Advancement of the conveyor 18, being under the control of the photocell 25, is independent of the rate of material consumption, as reflected by the take away of material on the delivery conveyor 24. Accordingly, if the input of material to the hopper 14 is greater than the consumption therefrom, the material will tend to build up at the discharge end of the hopper. When this buildup is sufficient to break the light beam to a photocell 26, the motor Ml of the reversing conveyor 13 is stopped and reversed, and the incoming raw material from the duct 11 is thereafter discharged into the hopper 15. In a typical installation, the capacity of the hoppers 14, 15 is sufficient for several hours of operation, to provide substantial flexibility in the processing of the material upstream of the conveyor duct 11.

Referring now to FIG. 1, there are shown two banks l6, 17 of carding machines generally designated by the numeral 27. In each bank, there are 13 machines (although the number of machines is only representative), the several machines being designated 27a-27m, with the machine 27a being located at the upstream end of the supply conveyor 24 and the machine 27m being located at the downstream end. Each of the carding machines is provided with a hopper 28, adapted to contain a supply of the raw material to be carded. Typically, a supply of an hour or two of material, at typical rates of consumption, may be retained in hoppers 28.

As indicated in FIGS. 1 and 2, the supply conveyors 24 are disposed above the banks of machine hoppers 28, which are arranged in a line, in side by side relation. The supply conveyors are provided with discharge openings 31, located above the respective machine hoppers 28. Deflector gates 32 are also provided on the conveyor 24, located opposite the discharge openings 31 and arranged, when actuated to closed positions, to divert the incoming raw material into the various hoppers 28. The material is then processed by the carding machines 27, which converts the clumps of random-oriented fiber into a thin, filmy coherent web of material, in which the fibers are aligned more or less longitudinally. The webs are then gathered into slivers 29 and deposited on discharge conveyors 30. The slivers from the several carding machines are carried by the discharge conveyors 30 to suitable windup facilities (not shown) which gather the slivers into form suita- As shown particularly in FIGS. 3-5, the supply conveyors 24 comprise a conveyor belt 33 which is constructed of a suitable fabric of woven construction, coated on one side with a plastic material to provide a low-friction surface. The belt 33 is appropriately supported between two channel beam members 34, 35 to lie substantially flat. The channel beam members 34, 35 provide structural support for the supply conveyor assembly, and also extend upward vertically from the surface of the conveyor belt 33 to provide confining sidewalls for the conveyor system. At locations corresponding to the several machine hoppers 28, the channel beam 35 is provided with a cutout discharge opening 31 through which incoming raw material is diverted into the hopper. An apron plate 36, of curved configuration, extends outward and downward from the lower edge of the discharge opening 31, to guide diverted material away from the conveyor assembly and into the center portion of the machine hopper 28.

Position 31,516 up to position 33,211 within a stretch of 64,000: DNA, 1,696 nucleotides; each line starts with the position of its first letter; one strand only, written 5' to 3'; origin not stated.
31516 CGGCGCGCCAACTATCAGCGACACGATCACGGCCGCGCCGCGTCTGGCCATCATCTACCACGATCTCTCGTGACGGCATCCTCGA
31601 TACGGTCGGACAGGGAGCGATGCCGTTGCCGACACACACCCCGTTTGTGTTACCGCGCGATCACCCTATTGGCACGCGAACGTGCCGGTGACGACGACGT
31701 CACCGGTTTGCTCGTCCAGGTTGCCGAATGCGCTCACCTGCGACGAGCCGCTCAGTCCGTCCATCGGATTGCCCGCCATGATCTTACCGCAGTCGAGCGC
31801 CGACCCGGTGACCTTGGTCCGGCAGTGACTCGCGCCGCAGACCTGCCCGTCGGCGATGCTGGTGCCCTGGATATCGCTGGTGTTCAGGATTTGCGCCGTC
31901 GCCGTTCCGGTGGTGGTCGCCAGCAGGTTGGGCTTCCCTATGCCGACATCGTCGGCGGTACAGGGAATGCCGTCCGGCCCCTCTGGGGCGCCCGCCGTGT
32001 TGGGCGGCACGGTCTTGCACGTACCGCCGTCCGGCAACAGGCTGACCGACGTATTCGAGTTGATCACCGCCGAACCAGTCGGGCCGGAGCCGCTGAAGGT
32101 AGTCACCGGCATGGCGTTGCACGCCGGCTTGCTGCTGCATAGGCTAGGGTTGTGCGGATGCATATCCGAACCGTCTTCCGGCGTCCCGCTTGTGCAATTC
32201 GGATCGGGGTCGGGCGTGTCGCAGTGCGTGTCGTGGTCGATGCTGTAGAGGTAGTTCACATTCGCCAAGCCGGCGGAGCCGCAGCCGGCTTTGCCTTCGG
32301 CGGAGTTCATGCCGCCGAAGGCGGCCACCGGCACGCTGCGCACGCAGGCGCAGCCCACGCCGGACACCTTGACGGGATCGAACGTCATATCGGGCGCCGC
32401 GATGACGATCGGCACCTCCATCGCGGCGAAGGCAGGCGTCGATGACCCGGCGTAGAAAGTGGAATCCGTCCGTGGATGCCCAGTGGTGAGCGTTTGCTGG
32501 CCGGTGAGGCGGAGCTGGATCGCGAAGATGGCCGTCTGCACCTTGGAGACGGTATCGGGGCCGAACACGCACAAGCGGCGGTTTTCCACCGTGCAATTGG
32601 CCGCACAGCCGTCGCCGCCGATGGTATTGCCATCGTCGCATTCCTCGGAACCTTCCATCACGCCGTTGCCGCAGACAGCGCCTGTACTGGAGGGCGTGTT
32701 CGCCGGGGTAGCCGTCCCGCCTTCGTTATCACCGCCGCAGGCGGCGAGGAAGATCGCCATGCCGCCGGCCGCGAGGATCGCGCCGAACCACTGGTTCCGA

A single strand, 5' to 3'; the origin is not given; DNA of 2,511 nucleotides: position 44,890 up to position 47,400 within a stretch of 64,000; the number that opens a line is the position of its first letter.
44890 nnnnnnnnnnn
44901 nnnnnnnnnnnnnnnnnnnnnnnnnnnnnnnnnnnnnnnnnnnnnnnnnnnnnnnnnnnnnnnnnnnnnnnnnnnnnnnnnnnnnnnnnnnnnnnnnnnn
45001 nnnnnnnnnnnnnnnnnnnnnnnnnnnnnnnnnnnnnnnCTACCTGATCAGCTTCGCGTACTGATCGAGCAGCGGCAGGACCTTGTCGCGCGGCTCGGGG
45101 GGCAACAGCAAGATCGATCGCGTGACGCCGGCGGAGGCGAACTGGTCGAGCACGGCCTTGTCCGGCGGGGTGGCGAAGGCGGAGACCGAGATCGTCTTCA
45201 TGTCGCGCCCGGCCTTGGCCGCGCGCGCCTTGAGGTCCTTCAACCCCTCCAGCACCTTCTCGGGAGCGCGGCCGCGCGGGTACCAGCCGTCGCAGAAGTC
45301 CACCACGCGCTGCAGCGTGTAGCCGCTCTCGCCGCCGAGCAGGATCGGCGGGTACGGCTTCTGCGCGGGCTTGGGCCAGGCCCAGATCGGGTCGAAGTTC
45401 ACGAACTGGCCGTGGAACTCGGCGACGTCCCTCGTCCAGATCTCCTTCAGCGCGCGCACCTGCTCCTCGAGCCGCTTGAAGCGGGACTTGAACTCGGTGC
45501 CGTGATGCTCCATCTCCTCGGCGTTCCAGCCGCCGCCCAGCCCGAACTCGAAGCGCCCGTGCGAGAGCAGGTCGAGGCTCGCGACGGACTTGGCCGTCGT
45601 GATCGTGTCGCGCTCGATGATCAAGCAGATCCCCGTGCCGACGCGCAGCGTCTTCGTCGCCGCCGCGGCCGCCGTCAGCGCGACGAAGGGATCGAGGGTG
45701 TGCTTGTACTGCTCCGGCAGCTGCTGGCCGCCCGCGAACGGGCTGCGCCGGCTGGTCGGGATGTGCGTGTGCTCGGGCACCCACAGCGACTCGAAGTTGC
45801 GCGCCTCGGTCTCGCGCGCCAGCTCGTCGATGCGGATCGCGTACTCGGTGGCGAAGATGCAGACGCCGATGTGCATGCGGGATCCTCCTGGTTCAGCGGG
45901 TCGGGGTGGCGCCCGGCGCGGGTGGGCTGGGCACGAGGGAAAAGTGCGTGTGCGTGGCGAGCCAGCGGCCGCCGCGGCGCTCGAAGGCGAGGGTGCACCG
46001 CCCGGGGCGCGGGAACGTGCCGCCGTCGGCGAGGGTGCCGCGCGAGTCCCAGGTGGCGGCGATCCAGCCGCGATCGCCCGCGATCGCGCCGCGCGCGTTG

At each discharge opening, there is a diverting gate 32, in the form a large plate pivoted at one end 37a, at or adjacent the channel beam 34, and movably supported at its free end by means of a roller 37b resting on a cross beam 370. A fluid actuator 38 is pivoted at 39 on a mounting bracket 40, and has its rod end 41 pivotally attached to a bracket 42 extending upwardly from the diverting gate. When the fluid cylinder is extended, the gate 32 is moved to a position close to the channel beam 34, where it permits the incoming raw material on the conveyor 33 to pass by without significant obstruction. In dealing with uncarded wool, as is specifically contemplated herein, it is unnecessary to provide a closure for the discharge opening 31, as the unprocessed material has sufficient coherency that there is no substantial tendency for the material to fall out of the discharge opening of its own accord.